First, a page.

Pictures of Brent Knoll
About Brent Knoll
Brent Knoll occupies an ancient landscape dominated by the Iron-Age fort on the summit of an isolated little round hill which rises to around 457 feet high. The fort was used by Romans and by Anglo-Saxons seeking refuge from invading Danes. From this spot visitors can gaze out over the vast flatness of Somerset and appreciate just how in 1607 the area briefly became an island cut of by rising floods. Worth mentioning, is that these lands were recorded as early as the Doomsday Book of 1086, at this time it was a sparsely populated area, with not much in the way of a living for its inhabitants, the village did not begin to prosper until better drainage of the land had been attained, making farming viable all the year round.
At the base of the hill the village straggles a long main road, this has some smart houses, shops, a couple of inns and a Norman church famous for its 15th century bench ends showing the descent from dignity to the hanging of a fox clothed as an Abbot. Visitors to the church will also note the fine tie-beam roof, Jacobean pulpit, a monument of the 17th century, and grotesque tower gargoyles. Of the inns, the Red Cow standing at the centre of the village appears to date from around the 18th century, whilst the Fox and Goose was a former coaching inn from the early part of the 19th century.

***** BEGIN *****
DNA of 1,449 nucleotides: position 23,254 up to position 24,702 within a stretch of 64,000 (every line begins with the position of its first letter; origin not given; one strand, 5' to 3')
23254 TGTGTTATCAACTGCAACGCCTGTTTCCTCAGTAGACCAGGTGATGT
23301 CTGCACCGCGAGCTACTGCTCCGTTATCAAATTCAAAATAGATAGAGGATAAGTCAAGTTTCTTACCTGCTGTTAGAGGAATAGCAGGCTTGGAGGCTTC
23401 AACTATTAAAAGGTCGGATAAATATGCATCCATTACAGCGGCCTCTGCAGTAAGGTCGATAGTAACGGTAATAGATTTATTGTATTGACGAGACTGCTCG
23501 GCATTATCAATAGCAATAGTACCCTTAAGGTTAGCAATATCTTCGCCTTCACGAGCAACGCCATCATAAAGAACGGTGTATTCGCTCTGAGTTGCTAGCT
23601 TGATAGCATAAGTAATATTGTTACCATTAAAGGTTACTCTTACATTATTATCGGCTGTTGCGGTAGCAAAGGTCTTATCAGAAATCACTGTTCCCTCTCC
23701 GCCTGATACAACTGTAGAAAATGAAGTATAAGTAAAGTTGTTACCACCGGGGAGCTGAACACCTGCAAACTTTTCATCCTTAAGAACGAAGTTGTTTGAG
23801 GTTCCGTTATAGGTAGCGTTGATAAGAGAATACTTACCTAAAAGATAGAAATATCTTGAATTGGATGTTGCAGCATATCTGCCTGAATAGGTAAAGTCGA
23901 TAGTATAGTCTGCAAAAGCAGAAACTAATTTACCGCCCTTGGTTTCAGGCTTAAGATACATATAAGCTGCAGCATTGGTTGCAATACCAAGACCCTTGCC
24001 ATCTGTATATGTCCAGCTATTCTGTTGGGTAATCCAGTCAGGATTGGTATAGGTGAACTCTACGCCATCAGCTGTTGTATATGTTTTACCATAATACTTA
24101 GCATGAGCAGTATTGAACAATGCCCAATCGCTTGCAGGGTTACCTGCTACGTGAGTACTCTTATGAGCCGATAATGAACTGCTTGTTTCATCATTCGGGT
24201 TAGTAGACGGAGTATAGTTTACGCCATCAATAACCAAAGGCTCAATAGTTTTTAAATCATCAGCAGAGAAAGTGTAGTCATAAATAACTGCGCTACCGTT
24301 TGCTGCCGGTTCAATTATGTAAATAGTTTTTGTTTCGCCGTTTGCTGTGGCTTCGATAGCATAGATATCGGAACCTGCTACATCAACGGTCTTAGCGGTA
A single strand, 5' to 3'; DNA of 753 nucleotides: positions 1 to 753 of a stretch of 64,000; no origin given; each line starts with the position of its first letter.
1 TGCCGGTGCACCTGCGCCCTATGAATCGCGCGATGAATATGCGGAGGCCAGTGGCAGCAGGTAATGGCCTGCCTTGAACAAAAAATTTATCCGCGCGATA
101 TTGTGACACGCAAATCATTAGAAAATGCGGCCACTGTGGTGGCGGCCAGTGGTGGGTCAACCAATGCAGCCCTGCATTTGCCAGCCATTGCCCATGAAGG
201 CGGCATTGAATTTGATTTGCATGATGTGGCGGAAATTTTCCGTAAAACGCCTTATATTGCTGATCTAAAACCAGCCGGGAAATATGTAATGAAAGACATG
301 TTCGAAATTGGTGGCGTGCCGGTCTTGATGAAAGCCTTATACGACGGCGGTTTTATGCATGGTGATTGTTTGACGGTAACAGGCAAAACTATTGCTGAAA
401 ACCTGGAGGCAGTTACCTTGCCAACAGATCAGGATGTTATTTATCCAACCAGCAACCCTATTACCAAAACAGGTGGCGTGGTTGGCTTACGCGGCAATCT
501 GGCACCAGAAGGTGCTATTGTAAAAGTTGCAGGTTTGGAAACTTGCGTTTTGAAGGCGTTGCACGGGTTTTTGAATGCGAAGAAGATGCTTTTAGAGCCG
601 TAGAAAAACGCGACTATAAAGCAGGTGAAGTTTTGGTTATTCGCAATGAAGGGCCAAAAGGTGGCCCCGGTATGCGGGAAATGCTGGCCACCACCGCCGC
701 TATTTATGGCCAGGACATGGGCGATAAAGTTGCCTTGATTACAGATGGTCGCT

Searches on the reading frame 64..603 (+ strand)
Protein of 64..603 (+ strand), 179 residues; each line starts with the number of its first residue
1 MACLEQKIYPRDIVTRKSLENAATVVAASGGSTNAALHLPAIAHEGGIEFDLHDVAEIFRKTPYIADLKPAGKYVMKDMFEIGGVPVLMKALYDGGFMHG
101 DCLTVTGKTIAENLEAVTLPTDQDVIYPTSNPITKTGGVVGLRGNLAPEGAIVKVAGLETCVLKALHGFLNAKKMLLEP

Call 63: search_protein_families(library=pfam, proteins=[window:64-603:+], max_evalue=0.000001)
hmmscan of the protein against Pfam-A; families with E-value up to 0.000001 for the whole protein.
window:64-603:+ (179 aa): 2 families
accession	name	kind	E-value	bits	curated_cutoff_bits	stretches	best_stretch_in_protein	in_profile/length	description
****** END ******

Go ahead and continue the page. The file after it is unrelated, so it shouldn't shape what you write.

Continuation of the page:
There is a delightful mix of properties which add to the rural charm of the landscape, some of these dwellings date back to the 17th century as indicated by the date over Briars Cottage (1688). Next to the pleasant Parish Hall stands Ivyclad Hall, a building from the reign of Queen Anne.
Interspersed around the area visitors will find old farmhouses with quaint farm buildings, some which have been modernised to provide holiday cottage accommodation or permanent homes. There are pleasant meadows and lovely fruit orchards filled mostly with apple trees, for fortunately cider making still flourishes in these parts.
From Brent Knoll there is easy access to the appealing sands of holiday resorts Berrow and Brean, these mostly cater for families and have more than an average share of caravan parks and amusements. A short drive inland reveals the spectacular Cheddar Gorge and a little further will take you to Wells, a small picturesque cathedral town.
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